In 2008, when the stock markets
were bearish, many foreign institutional investors (FIIs)
and other big investors chose to keep away from the 'block
deals' in stocks plunging the trading volumes through such
deals by 30 per cent
However, things changed for good and when the Sensex
raised by over 47 per cent since March 2009 the long term
institutional investors and minority shareholders have
started showing interest to raise funds through block deals.
Between January 2009 and February 2009, there were six block
deals worth Rs 232 crore. Recently, several big companies
like Dish TV, UltraTech Cement, Ambuja Cements and Tata
Steel like have carried out block deals to name a few
But what are these block deals? How does it happen? And
why is it being talked about now? How is it different from
bulk deal? Let us see
What is block deal?
According to Securities and Exchange Board of India a block
deal is a single transaction of a minimum quantity of five
lakh shares or a minimum value of Rs 5 crore and is done
between two parties through a separate window of the stock
exchange that is open for only 35 minutes in the beginning
of the trading hours.
SEBI has also made it mandatory for the stock brokers to
disclose on a daily basis the block deals made through DUS
or Data Upload Software.
Difference between block deal and bulk deal.
Unlike a block deal that happens through a separate window
that is open for only 35 minutes in the beginning of the
trading hours at the stock exchange, bulk deals happen all
through the trading day. Another major difference is that a
bulk deal is said to have happened if under a single client
code and in a single or multiple transactions more than 0.5
per cent of a company's number of equity shares is traded.
Also, bulk deals are market driven while two parties are
required for a block deal to take place. Bulk deals carried
out for the day should be revealed by a broker on the same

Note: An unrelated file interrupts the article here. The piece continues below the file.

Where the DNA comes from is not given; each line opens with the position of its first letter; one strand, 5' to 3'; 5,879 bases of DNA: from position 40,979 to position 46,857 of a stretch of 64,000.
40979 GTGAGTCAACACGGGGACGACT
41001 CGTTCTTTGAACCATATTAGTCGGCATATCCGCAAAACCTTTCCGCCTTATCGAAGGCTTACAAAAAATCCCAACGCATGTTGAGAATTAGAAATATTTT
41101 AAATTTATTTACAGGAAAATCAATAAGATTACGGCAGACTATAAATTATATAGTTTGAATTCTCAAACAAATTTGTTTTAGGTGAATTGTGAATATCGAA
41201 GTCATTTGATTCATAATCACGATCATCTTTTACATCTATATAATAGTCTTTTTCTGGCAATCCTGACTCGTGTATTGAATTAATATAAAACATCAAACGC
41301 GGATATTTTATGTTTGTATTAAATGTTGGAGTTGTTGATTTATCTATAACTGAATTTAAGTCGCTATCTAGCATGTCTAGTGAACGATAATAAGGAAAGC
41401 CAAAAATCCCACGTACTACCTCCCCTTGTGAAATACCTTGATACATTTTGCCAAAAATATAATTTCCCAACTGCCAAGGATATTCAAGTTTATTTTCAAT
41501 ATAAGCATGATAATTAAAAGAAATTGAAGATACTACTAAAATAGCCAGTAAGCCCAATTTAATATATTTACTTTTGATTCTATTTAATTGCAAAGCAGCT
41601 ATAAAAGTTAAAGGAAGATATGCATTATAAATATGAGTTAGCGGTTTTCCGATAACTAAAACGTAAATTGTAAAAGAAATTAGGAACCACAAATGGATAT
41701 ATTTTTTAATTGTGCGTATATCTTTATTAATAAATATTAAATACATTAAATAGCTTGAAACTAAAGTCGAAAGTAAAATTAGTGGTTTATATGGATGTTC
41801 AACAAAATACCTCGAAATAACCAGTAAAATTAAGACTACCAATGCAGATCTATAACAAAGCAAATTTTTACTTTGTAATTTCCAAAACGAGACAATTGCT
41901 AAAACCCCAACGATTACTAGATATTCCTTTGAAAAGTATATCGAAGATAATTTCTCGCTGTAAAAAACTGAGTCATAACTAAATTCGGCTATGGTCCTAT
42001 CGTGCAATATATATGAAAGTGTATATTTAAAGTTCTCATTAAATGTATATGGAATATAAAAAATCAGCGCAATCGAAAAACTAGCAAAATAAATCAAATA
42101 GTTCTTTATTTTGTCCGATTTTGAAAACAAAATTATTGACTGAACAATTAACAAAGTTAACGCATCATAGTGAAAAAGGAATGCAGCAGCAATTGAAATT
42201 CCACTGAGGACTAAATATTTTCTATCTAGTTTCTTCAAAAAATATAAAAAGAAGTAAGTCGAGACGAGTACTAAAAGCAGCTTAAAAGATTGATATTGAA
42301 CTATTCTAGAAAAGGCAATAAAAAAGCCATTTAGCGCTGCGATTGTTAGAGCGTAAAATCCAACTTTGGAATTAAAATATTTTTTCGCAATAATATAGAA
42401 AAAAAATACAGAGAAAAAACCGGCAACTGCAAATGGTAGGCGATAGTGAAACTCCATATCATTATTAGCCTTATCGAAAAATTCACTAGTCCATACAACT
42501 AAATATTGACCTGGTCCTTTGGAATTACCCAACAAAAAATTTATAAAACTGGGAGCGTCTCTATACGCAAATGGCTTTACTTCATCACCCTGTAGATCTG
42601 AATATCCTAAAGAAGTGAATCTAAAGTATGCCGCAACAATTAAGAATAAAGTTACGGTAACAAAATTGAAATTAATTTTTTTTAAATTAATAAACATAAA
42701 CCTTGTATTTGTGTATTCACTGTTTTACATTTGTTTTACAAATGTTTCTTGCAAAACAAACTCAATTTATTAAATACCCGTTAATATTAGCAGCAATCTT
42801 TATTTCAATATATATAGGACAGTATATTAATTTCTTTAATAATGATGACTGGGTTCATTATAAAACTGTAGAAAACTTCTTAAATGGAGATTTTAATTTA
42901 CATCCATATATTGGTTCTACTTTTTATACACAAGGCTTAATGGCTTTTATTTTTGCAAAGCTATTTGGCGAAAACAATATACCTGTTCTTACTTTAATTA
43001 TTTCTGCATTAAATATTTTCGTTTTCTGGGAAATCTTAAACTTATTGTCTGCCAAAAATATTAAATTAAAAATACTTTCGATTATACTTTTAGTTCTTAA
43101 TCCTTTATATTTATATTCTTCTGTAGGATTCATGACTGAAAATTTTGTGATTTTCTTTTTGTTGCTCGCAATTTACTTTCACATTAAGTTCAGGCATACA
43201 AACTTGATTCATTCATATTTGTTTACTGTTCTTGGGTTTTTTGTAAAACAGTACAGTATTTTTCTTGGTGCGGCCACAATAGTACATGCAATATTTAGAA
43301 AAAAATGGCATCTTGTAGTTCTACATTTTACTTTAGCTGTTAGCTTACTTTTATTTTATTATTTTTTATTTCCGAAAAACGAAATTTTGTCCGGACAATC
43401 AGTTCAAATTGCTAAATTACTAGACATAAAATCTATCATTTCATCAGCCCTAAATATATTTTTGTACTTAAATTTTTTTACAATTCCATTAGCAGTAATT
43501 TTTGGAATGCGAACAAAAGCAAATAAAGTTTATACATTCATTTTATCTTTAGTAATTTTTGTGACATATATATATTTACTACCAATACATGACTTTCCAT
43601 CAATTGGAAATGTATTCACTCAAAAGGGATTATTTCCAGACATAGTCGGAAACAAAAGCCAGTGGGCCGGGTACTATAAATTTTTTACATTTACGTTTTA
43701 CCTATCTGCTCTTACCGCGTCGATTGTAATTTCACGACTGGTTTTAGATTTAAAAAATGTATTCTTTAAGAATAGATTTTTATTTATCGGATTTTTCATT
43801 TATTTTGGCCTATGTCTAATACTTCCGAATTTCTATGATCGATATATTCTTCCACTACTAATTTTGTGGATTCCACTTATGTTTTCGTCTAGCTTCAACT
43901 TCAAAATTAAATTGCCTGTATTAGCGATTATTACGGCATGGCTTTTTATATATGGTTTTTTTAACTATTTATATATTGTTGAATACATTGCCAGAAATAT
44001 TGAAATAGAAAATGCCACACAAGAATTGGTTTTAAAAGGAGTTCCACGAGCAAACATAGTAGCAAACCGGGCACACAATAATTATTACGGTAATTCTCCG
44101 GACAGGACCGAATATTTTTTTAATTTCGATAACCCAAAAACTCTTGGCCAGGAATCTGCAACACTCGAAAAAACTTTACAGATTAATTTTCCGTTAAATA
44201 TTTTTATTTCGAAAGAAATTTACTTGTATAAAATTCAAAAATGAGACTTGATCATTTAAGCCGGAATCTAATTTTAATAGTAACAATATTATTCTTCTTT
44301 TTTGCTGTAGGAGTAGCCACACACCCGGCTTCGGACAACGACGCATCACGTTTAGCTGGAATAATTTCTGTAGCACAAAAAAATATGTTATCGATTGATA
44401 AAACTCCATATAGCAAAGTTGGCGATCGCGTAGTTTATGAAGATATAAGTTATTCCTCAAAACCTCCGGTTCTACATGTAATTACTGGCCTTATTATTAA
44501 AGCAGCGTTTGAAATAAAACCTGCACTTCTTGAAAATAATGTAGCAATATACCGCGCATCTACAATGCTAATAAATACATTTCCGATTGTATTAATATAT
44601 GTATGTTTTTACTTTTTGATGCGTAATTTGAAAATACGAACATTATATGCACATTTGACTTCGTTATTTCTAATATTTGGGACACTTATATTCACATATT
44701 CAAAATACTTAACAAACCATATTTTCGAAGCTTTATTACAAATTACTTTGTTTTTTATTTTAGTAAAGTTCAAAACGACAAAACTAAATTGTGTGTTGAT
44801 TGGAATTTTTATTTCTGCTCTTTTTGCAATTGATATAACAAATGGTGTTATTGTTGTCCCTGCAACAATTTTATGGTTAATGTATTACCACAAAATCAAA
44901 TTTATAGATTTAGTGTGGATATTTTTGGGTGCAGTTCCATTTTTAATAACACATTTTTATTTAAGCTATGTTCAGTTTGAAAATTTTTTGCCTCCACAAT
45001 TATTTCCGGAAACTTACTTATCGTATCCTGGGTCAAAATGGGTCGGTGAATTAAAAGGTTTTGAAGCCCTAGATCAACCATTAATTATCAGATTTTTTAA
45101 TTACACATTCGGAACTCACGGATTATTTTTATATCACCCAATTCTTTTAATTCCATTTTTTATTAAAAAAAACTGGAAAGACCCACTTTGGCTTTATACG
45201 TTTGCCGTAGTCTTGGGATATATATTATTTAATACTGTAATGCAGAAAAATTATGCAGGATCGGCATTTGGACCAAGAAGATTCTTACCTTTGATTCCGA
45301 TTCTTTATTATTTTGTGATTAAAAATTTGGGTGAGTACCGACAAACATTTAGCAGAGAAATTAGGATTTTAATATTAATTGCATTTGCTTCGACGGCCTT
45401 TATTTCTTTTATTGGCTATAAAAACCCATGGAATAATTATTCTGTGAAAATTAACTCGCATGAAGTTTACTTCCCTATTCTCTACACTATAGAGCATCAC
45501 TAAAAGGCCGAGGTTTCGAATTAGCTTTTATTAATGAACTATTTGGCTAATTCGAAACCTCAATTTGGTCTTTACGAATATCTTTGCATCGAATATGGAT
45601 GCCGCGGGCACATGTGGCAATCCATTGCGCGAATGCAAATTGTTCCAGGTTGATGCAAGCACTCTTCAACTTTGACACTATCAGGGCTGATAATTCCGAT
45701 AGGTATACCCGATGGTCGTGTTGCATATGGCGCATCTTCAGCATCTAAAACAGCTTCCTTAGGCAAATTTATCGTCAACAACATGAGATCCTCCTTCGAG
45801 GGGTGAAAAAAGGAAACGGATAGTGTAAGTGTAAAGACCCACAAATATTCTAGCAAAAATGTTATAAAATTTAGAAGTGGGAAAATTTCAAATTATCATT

day to the stock exchange using the DUS.
Who can go for these deals?
Generally, only the institutional players including the
foreign institutional investors are the major participants
in this type of deals. This also includes mutual funds, the
various financial institutions, and companies carrying out
insurance business, banks, and venture capitalists.
Sometimes, many promoters use this window to arrange the
issues that are related to cross holdings.
Statutory requirements that must be followed for block
SEBI has rules in place certain rules for carrying out
block deals. It is mandatory that block deals should happen
only through a separate window and for a period of 35
minutes only in the beginning of the trading hours. Also
SEBI rules state that block deal orders should be placed for
a price not exceeding +1 per cent to -1 per cent of the
previous day's closing or the current market price. Delivery
must be made for every trade executed and cannot be squared
off or reversed. All details like the name of the scrip, the
client's name, number of shares and traded price should be
disclosed to the public through the DUS every day after
Interpretation of such deals
Investors often rely upon the block and bulk deals and their
movements for trading cues. However, this might not be
completely true. A block or bulk deal in a particular scrip
doesn't necessarily mean that the stock price of the
specific stock will increase as there are buyers and sellers
involved in every deal. Understanding the profiles of the
institutions involved in the deal and their strategies is
required. However in case of bulk deals happening on a
continuous basis in a counter or share with high volumes and
high pending shares it could be a sign of appreciation in
price in the future. Yet this could also happen in an
operator driven counters.
So the block or bulk deals can be considered only as a first
level of investigation and an investor before investing in a
share should look for more details like specific information
about the company like its fundamentals, its performance and
ranking in its industry, and its future plans and prospects